(2015) Alastair Reynolds, Gollancz, £12.99, hrdbk, 182pp, ISBN 978-1-473-21842-0
This is a novella; it received a Locus Award and made the short list for a Hugo in 2016. For those interested such things, SFWA (the Science Fiction and Fantasy Writers of America) define a novel as having at least 40,000 words and a novella as being shorter but having at least 17,500 words. The page count would imply that this is a novel but the pages are a little smaller than many hardbacks and the font size is quite large, thus filling the pages quickly. This is the first British edition, published in 2017, though it was originally published in the US by Tachyon Publications in 2015.
The war which raged across the regions of space occupied by man has finally come to an end. There being no method of instant communication, the news has to be spread by sending skipships to all corners and the warring factions persuaded that it is all over and they can go home in peace. It is on such a mission that Scur is captured by a renegade war criminal and left for dead. She awakes to find herself in a hibo capsule on a Peacekeeper military transport ship though clearly something is wrong; one is normally awoken at the end of the journey but hers and other capsules have opened themselves and there is the sound of fighting in the distance. She realises that the other passengers are as disorientated as she is and, sticking to their wartime sides, conflict has broken out. She soon finds Prad, a ship’s technician, who reveals that he too woke unexpectedly and the ship is in severe straits; systems are failing all over the place or have already failed and parts of the ship cannot even be accessed. Furthermore, of the thousand hibo capsules on board, nearly a third have failed and their occupants are dead.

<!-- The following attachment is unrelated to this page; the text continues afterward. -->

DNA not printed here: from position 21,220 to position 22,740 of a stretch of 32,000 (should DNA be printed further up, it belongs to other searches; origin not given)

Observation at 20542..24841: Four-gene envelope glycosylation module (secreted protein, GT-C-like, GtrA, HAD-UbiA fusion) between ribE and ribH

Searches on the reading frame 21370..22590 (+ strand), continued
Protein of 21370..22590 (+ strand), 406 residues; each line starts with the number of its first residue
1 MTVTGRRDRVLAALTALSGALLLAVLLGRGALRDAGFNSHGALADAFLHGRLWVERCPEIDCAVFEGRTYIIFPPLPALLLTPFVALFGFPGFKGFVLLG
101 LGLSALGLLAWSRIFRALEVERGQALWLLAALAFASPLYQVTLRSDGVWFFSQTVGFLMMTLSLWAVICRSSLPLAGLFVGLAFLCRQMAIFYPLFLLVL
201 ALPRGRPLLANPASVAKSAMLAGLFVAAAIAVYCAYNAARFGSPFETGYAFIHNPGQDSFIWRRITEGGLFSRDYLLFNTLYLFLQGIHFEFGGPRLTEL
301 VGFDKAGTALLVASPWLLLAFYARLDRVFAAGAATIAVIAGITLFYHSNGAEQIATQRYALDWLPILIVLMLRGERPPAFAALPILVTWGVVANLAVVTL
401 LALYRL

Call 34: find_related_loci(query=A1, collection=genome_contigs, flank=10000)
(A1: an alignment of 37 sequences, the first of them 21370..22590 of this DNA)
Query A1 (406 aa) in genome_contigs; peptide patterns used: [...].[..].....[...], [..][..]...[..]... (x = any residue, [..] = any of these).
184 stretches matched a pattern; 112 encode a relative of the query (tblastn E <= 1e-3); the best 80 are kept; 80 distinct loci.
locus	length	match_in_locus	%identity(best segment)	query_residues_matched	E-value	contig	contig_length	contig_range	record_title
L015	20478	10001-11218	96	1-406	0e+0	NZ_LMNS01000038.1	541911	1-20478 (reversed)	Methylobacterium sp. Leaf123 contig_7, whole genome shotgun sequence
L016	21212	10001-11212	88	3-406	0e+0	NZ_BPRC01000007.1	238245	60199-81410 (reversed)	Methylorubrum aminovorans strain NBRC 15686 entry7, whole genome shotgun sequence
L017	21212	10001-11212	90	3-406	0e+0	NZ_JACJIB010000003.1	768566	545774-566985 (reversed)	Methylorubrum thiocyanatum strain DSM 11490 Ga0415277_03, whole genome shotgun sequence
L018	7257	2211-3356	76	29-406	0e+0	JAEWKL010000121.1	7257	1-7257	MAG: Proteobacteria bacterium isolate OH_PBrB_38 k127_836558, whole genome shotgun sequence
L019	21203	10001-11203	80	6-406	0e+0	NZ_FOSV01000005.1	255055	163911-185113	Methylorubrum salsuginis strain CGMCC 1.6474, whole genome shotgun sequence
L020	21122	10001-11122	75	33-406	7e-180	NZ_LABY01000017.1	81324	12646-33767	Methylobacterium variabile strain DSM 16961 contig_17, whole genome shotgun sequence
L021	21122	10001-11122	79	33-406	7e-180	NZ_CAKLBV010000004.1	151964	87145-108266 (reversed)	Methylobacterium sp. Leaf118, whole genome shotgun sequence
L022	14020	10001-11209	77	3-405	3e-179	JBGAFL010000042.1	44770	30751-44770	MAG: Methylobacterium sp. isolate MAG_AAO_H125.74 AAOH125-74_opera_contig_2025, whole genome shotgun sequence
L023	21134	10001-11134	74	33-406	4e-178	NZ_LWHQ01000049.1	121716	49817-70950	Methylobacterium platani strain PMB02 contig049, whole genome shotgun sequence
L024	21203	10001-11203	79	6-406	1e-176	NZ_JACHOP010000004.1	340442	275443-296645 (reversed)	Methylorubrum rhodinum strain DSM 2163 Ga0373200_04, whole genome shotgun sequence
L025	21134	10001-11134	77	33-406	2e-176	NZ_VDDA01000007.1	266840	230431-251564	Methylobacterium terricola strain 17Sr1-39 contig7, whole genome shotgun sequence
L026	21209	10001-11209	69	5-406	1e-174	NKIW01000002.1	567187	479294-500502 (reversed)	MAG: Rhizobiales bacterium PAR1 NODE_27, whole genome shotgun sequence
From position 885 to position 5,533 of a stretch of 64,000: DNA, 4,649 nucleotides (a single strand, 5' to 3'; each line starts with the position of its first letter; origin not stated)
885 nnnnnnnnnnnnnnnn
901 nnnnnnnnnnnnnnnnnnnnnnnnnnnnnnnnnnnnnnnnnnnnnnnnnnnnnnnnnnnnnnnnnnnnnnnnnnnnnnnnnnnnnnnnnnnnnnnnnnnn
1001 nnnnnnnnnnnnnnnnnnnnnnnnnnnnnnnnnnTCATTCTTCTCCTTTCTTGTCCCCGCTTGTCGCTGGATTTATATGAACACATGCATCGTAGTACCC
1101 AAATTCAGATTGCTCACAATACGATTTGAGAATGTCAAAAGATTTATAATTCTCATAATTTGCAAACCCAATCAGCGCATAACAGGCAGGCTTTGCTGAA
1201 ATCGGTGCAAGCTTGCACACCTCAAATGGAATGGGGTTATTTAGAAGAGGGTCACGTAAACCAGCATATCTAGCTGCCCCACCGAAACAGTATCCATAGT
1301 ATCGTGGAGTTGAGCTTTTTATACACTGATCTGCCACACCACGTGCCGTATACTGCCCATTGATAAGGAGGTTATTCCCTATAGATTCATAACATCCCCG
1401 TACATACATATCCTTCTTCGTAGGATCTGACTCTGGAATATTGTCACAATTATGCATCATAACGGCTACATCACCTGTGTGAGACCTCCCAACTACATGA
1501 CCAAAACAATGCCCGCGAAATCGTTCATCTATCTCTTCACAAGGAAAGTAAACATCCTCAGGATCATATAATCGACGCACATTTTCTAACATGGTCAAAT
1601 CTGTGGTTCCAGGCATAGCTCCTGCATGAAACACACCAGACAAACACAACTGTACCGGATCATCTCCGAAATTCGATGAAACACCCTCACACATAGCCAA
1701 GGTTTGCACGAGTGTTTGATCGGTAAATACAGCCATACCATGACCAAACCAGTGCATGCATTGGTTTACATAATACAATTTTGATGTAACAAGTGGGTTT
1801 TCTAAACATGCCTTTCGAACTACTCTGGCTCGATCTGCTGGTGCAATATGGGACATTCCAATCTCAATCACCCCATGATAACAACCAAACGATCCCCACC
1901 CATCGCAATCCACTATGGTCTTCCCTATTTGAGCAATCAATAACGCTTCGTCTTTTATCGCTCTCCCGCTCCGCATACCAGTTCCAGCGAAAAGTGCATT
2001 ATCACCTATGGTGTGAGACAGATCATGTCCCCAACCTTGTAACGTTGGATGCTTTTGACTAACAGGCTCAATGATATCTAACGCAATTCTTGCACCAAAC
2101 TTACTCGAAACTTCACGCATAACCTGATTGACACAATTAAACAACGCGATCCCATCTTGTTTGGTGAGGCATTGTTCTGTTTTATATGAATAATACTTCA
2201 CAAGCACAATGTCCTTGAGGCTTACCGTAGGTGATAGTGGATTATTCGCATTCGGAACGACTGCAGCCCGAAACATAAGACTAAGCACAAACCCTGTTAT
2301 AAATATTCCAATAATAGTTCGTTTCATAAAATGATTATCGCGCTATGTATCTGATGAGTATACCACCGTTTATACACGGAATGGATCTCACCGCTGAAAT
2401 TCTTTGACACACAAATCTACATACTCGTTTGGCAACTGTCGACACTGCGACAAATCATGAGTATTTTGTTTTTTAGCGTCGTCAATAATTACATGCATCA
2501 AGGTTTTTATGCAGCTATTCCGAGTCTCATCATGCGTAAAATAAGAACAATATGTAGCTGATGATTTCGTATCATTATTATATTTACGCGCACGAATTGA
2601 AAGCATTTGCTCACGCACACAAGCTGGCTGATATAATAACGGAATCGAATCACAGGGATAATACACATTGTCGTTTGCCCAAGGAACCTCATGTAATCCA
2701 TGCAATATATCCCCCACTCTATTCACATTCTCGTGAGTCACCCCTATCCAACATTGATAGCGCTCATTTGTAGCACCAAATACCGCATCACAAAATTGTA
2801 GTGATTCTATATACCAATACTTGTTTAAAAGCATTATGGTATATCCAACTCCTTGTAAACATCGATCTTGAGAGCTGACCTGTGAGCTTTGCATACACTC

Scur brokers a peace between the two warring sides and the Peacekeeper crew by forcing them to realise that they can either continue the war and kill each other or else pull together for their mutual benefit - it will take ‘all hands on deck’ if they are to survive whatever has gone wrong. They are in orbit round an unknown planet, not their expected destination of Tottori. The navigation systems cannot locate their position and, indeed, can find no trace of the thousands of navigation beacons that are scattered throughout known space. Eventually they realise that something went very wrong with their skip; they are now well over a thousand years, maybe two thousand or more, in their future - and there is no sign of mankind anywhere. As they work on repairs, they further come to realise that the planet below them is in fact Tottori but it is suffering an ice age, its remaining population reduced to a low technology society, and it becomes apparent that the rest of the occupied worlds have suffered a similar fate. If they can fix it, they may have the last working spaceship and the future of mankind is clearly in their hands.
The slow bullets of the title, by the way, are a data storage technology used by the military to store information for and about their people. The bullet is injected into the body and makes its way slowly to the chest, where it can be used to identify and inform the user, sort of like a very high-tech dog tag. With the ship’s memory systems failing, every soldier has to sacrifice his or her stored personal memories and recordings if the ship is to save its vital files and keep working.
The story is neither demanding nor deep and the pages turned quickly and easily; indeed I read it over a very long coffee (in a thermal mug) during a quiet, sunny afternoon in the garden. It is a nice little story, ideal for a restful break or when wanting to pass the time day.
See also Mark's review of Slow Bullets.
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